Thank you and Happy Reading!

Cuisine in Melaka

Rumah Melaka

The front view of Rumah Melaka

When travelling along the Bukit Katil road towards Tehel, it is hard not to miss Rumah Melaka on your left. Constructed entirely from wood in the style of a typical traditional Malay house complete with ornately tiled stairs on a vast 10 acre plot of land, the building certainly succeeds in grabbing your attention. As reported by the guard on duty at the front gate, most visitors would instantly whip out their cameras and snap a few shots. Well, its photogenic quality is undeniable and some quarters have even suggested that it is a good venue for filming period dramas and movies.

What gives Rumah Melaka its draw-dropping quality is the material and style of construction. In this day and age of concrete, glass and aluminium finished structures, it is very difficult to find a house or a building built entirely from wood. The cost of constructing a wooden building is also prohibitive as the price of this rare commodity has risen tremendously in recent years. Therefore, it is easier and cheaper to use other materials. However, as most of us can attest, a house built from wood evokes a sense of old world charm, of serenity and of peace with the environment. Wood is an organic material, so even when it is cut to size and treated, it continues to “live” and “breathe” and perhaps those qualities are the ones which contribute to its attraction.

Rumah Melaka is built on a 10 acre plot of land located in Bukit Katil. 5 acres of the original plot was allocated to the Malaysian Timber Industry Board (MTIB) which financed the construction of the building and currently manages it. The remaining 5 acres are managed by the Melaka State Government and several projects are currently pending. One of these projects is the construction of Taman 1Malaysia, located on the left of Rumah Melaka. Taman 1Malaysia consists of a huge hall the size of 10 badminton courts and comes complete with landscaped gardens, fountains and family recreation areas. It is slated to be completed in May 2011 and will be a perfect venue to host functions such as weddings, sports tournaments such as silat, badminton, taekwondo and basically function as a multi-purpose hall. For those holding their wedding party, bridal make-up rooms are also available within the hall. Your family, friends and relatives will also be able to stroll around the gardens, water fountains and snap pictures of the happy occasion. While lingering, they will be free to enter the grounds of Rumah Melaka for more pictures and to check out the furniture showroom and cafeteria located within.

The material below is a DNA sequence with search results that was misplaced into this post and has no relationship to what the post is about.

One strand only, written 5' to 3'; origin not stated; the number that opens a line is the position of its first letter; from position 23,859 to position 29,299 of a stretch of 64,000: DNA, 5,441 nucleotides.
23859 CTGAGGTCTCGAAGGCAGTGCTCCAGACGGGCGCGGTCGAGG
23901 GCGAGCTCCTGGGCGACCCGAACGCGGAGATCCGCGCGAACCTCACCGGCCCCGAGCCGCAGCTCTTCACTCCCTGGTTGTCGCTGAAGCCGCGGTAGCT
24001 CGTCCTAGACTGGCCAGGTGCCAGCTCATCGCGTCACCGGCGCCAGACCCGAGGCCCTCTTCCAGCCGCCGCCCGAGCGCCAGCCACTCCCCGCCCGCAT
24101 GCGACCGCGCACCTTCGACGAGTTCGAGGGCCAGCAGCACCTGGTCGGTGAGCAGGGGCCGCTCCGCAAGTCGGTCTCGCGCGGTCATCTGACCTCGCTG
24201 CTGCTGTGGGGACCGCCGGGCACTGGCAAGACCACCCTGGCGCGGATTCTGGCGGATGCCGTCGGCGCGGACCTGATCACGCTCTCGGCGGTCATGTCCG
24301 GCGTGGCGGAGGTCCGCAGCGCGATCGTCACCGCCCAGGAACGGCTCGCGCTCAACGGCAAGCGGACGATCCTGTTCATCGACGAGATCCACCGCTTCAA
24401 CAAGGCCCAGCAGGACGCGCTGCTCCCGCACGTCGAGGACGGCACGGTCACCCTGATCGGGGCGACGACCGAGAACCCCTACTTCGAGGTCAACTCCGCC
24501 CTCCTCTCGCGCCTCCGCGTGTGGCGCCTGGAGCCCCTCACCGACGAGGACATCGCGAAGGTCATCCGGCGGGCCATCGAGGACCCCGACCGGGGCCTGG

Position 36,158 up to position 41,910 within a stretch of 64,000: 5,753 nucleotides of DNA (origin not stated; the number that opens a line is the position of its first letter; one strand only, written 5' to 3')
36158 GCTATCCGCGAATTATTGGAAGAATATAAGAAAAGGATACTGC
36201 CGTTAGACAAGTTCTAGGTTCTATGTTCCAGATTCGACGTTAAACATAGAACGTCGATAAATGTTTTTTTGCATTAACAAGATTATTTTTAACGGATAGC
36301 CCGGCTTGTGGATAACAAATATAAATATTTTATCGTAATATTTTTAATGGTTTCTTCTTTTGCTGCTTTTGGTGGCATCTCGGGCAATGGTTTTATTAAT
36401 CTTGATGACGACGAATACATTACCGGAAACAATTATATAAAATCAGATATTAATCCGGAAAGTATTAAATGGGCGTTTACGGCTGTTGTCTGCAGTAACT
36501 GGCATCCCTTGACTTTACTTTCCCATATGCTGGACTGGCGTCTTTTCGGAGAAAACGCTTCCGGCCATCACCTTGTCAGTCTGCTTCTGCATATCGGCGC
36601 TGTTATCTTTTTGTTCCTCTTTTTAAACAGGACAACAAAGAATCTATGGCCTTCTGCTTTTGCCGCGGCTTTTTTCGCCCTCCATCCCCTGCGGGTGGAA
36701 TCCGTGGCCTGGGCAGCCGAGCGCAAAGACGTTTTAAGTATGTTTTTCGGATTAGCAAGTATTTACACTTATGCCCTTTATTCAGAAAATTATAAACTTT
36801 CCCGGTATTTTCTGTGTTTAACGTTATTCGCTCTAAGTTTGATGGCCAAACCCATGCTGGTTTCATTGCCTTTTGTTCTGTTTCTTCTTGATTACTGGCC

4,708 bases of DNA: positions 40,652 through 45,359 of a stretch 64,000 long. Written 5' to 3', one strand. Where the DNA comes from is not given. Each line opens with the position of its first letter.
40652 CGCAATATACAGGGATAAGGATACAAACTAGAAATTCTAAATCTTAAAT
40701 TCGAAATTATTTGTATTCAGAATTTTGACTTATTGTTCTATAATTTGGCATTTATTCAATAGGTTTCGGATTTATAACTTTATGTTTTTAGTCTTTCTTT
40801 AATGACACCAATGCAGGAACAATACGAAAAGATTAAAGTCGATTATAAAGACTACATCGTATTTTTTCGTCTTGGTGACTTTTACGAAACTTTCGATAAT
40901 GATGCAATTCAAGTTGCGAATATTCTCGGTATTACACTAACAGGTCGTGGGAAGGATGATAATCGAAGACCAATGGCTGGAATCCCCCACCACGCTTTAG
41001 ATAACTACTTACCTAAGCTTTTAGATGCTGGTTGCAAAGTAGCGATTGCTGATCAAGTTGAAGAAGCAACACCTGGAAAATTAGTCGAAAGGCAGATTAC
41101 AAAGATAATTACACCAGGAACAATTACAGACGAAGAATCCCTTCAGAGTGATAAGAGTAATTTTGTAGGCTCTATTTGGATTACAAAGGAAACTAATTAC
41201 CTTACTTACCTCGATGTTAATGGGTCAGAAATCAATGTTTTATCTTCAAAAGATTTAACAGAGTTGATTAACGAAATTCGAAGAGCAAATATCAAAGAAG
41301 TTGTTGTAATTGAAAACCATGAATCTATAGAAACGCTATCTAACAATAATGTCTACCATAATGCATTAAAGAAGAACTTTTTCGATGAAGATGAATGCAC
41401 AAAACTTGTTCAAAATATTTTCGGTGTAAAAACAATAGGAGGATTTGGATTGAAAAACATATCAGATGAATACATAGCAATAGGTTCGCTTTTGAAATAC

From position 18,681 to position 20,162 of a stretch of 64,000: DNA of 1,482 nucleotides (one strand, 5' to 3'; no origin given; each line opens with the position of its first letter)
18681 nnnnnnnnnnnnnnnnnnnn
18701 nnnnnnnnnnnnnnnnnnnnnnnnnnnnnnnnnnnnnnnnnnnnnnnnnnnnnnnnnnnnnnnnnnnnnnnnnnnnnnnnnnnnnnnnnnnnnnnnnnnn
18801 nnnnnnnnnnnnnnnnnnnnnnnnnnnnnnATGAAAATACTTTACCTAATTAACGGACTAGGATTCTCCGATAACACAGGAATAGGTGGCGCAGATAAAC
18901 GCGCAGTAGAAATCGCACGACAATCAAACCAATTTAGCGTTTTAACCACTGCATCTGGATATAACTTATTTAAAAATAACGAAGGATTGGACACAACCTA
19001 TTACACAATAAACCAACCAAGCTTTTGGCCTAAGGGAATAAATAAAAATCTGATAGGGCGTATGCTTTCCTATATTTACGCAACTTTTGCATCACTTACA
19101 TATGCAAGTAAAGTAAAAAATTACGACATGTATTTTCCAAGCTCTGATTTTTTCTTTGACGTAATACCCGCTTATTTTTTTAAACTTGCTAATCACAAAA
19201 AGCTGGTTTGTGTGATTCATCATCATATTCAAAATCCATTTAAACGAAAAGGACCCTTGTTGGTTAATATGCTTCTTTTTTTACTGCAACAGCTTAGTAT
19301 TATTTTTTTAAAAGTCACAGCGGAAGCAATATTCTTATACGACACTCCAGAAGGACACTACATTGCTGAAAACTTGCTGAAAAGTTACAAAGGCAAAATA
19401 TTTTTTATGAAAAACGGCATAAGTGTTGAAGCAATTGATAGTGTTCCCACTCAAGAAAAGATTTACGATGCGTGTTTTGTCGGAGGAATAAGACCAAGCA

So what is inside Rumah Melaka? The building is generally divided into 3 main sections. The first on the left houses a furniture and interior design showroom. If you are expecting a run of the mill type of showroom showcasing only traditional teak furniture, you will be in for a surprise. Besides wooden furniture (which happens to be solid wood and not those made from flimsy chipboard of plywood), furniture from other materials such as cast iron and with glass or upholstery finishing are also displayed in a tasteful style. Managed by FITEC, a subsidiary company under MARA, it is a chance for Bumiputra furniture companies to showcase their products and services. FITEC also offers interior design consultancy and kitchen cabinet design and construction.

The center section is occupied by MTIB and houses the main exhibition area displaying samples of Malaysian timber, information on the timber industry in Malaysia and useful contacts and networks. There are also 2 spacious halls for seminars, conventions, courses and workshops. These halls are also available for rent. For further inquiries, you can contact MTIB at 03-92822235 or Perbadanan Hang Tuah Jaya at 06-232 3308 (Mr. Hafizam). There are also 4 kiosks selling wood based products such as souvenirs, handicraft, soft furnishings, etc.

The final section of Rumah Melaka is an open space which consists of the office administration block, cafeteria, surau and toilets. This is also where garden furniture is exhibited. The cafeteria, Seri Kesidang, is worth checking out as we heard it is passionate in the promotion of traditional Malay cuisine and has made all types of “kerabu” their house speciality. “Kerabu” is a Malay salad usually served as an appetizer and there are many types to choose from, all redolent with fresh herbs, spices and local fruit and vegetables.

A view of the cafeteria section

Rumah Melaka was recently in the limelight after its official launch on the 18th March 2011 by The Rt. Hon. Datuk Seri Mohd Ali bin Mohd Rustam, Chief Minister of Melaka where the Guest of Honor was The Hon. Dato’ Hamzah Zainudin, Deputy Minister of Plantation Industries and Commodities, representing the Minister. In its press kit, MTIB states that the objectives of Rumah Melaka are as follows:-